Recipe: A warm mug of spiced goodness

  • 1 min to read
Recipe: A warm mug of spiced goodness

day on “Sinjin tells you to find a spice,” we’re going to make a spiced chiya to go with last week’s Gwaramari recipe. This chiya recipe is very loose and allows a lot of creativity. So take this recipe with a grain of salt, and please don’t take that idiom literally. 

For this recipe you’ll need:

  • 2 tsp Cardamom
  • 1 tsp Saigon or Ceylon cinnamon bark 
  • 2 tsp Loose leaf tea
  • 2 cups Water
  • Milk (to taste)
Chiya Photo 1

While this recipe calls for cardamom, Saigon, Ceylon and cinnamon, spices can be adjusted to fit individual tastes.

To start out, let’s talk about the ingredient list. This list is merely a suggestion — also what I used — and you should experiment with the ingredients. This is because the measurements depend entirely on how much you plan to make along with your taste preferences. 

Now, speaking of ingredients, notice you have a few options: Saigon or Ceylon cinnamon. For reference, Saigon cinnamon is very spicy yet very sweet, while Ceylon cinnamon has a mellow, subtle taste. I also recommend you use cinnamon bark over full sticks or powder, as it allows for more of the taste to get into the tea while steeping.

I do not recommend one specific type of loose leaf tea. I used both a green and black tea, and both were phenomenal. The only difference, besides taste, is the steeping time and water temperature.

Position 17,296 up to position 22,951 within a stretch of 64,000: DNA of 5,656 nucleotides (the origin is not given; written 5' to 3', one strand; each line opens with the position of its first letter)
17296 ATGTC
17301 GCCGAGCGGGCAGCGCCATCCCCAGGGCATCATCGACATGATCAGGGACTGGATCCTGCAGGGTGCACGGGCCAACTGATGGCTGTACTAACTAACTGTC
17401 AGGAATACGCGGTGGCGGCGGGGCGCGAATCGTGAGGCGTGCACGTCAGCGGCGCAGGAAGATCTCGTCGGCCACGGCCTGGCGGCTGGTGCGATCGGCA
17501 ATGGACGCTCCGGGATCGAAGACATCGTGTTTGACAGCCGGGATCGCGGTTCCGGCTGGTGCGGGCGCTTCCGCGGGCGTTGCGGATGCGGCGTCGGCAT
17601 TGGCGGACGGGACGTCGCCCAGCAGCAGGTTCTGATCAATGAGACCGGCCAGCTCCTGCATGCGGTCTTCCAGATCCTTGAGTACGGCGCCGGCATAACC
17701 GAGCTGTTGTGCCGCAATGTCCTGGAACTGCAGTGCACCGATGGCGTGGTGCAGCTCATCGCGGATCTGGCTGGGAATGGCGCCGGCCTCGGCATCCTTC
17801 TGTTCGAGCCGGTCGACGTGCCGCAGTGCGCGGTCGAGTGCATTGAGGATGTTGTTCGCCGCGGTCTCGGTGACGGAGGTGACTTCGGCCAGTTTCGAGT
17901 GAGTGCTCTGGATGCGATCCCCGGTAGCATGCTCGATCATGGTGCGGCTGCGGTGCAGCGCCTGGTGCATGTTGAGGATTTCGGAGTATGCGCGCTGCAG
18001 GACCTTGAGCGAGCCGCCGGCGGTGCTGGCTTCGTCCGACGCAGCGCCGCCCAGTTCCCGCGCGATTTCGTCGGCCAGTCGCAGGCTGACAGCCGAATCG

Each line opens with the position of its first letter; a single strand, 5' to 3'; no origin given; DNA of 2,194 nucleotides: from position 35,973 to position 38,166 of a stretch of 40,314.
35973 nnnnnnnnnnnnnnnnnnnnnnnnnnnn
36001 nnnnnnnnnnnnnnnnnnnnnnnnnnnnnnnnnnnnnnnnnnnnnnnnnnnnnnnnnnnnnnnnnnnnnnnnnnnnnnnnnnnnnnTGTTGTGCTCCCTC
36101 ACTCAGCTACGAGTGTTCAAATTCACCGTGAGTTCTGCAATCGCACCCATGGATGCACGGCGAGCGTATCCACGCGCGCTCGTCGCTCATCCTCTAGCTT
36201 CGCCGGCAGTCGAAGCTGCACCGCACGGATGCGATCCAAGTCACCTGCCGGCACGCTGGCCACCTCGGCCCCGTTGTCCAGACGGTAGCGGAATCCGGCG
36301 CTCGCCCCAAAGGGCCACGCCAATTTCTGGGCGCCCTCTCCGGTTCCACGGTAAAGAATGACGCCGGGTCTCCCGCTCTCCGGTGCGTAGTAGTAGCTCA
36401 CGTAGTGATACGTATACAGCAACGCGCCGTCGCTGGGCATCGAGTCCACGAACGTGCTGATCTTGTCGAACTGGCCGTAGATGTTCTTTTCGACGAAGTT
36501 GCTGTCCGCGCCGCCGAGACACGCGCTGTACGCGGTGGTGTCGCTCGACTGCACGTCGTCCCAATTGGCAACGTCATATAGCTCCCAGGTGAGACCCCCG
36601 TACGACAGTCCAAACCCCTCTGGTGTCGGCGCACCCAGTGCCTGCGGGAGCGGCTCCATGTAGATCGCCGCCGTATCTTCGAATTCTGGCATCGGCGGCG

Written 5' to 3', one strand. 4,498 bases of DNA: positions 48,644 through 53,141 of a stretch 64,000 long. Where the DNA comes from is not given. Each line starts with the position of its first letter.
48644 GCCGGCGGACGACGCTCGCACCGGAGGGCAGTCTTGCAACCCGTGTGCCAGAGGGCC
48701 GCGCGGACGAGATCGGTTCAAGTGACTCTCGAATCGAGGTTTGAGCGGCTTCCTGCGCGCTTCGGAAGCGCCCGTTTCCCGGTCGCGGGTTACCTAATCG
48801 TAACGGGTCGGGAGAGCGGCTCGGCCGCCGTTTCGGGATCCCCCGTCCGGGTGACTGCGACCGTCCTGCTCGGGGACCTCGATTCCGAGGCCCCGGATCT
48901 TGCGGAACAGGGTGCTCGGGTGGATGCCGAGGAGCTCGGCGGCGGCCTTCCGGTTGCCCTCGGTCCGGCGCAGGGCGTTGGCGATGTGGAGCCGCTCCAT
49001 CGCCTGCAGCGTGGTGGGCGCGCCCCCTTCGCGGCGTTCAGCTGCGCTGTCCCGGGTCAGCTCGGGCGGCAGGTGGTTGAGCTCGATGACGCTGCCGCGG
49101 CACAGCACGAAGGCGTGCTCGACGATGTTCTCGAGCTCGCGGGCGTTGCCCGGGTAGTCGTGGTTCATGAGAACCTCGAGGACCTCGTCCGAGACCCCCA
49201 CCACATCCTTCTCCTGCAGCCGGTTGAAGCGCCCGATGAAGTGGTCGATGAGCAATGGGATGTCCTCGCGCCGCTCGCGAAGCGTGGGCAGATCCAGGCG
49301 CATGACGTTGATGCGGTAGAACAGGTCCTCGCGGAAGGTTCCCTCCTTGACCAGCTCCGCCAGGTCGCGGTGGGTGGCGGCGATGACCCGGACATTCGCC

For green tea, bring the water close to a boil, around 190 degrees Fahrenheit and steep for one minute. For black tea, bring the water to a boil and steep for five minutes. For both, however, measure one teaspoon of tea per cup of water. 

Chiya Photo 2

Chiya can taste great with a variety of loose leaf teas, such as green and black.

Finally, moving on to the actual recipe, boil water to the temperature recommended for your tea. While the water is heating, put the loose leaf tea, cardamom and cinnamon into a mesh basket of a teapot. If you don’t have one, use a piece of cheesecloth. Place the spices and tea in the basket of cloth together to make a homemade tea bag. 

When the water is to temperature, pour the desired amount of water into the teapot and steep for the recommended time. Add milk to reach the desired color. 

Now you have a fragrant milk tea in which you can dip your Gwaramari.

Tune in Friday, June 26 at 5 p.m. to our Instagram to see The Standard's Cole Trumble making this recipe live! 

@thestandard_msu